The precise details of the security breach were described as "unclear", with one US official saying that there was the "possibility that a significant amount of plutonium was removed", as well as caesium, strontium and low-enriched uranium. The last items could pose a threat to human health if detonated with conventional explosives to create a "dirty bomb". The US source claimed that Chechen rebels were believed to be responsible for the theft, which has heightened US fears that weapons-grade plutonium may have fallen into the hands of terrorists or countries such as Iraq or Libya.
Federal Security Service (FSB, Rostov region department) public affairs officer Aleksander Turinsky told the press that the Rostov security agencies had taken heed of the report, since the report is too serious to be disregarded. However, he pointed to facts cited in the article that question the reliability of the assertions. The fact that a British newspaper was provided with this information by US officials also annoyed the Russians, proving in their minds that the US is still pursuing a policy of double standards towards the Chechen rebels (which the Kremlin firmly labels 'terrorists'). Adam Geibel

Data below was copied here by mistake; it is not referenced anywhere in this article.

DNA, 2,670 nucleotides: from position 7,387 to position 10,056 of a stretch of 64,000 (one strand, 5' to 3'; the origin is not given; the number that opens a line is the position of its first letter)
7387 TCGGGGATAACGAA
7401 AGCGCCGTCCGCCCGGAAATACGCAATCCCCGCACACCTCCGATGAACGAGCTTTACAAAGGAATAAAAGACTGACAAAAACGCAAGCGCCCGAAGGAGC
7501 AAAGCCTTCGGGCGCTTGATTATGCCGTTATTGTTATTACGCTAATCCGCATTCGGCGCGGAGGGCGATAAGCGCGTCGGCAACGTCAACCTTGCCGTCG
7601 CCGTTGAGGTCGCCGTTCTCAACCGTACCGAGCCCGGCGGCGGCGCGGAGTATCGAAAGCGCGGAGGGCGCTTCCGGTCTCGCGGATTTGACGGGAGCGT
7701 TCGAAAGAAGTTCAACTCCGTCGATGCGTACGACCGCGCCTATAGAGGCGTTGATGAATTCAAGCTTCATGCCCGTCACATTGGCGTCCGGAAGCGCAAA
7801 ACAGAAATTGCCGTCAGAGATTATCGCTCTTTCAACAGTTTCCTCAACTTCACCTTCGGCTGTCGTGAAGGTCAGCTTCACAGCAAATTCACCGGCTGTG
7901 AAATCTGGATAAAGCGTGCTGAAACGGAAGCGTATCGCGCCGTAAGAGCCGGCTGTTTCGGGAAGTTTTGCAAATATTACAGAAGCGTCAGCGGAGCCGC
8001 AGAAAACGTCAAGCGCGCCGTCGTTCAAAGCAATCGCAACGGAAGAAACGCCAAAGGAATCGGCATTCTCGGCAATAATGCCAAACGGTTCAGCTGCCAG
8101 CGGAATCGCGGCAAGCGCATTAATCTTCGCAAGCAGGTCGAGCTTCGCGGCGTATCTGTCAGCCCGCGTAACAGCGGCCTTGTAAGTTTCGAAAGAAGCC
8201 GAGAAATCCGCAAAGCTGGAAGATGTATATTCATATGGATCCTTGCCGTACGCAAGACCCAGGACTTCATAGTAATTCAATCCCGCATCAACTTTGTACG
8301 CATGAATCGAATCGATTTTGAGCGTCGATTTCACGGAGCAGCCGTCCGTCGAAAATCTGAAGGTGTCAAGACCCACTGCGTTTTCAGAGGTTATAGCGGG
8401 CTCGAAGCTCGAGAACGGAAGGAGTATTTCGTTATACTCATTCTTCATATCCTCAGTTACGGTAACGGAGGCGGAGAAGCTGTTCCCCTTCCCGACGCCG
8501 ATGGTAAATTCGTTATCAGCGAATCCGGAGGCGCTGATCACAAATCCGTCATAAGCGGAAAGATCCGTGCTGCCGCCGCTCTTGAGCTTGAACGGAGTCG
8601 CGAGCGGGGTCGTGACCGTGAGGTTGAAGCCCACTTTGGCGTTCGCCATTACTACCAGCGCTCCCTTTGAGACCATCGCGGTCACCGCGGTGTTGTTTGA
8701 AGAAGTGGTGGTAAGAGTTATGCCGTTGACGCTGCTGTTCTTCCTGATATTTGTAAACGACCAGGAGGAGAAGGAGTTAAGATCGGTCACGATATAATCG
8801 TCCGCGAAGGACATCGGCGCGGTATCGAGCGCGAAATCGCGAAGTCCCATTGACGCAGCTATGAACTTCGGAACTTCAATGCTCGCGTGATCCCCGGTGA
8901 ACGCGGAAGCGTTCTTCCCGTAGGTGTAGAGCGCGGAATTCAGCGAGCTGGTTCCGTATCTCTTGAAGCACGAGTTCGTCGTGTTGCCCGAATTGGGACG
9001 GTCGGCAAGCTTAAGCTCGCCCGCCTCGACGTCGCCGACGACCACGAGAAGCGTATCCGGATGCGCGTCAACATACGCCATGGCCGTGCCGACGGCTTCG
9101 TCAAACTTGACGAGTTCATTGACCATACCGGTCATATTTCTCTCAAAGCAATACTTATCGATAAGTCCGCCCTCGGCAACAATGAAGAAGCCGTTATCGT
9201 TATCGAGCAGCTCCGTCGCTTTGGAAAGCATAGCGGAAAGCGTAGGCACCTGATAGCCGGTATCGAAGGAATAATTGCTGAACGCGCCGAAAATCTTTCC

The 19 July issue of the British newspaper The Guardian reported that US nuclear officials claimed that Chechen rebels have stolen radioactive metals from a Russian nuclear power station in the southern region of Rostov. The theft took place within the last 12 months at the new Volgodonskaya nuclear power station near the city of Rostov-on-Don, but other details in the report are vague at best.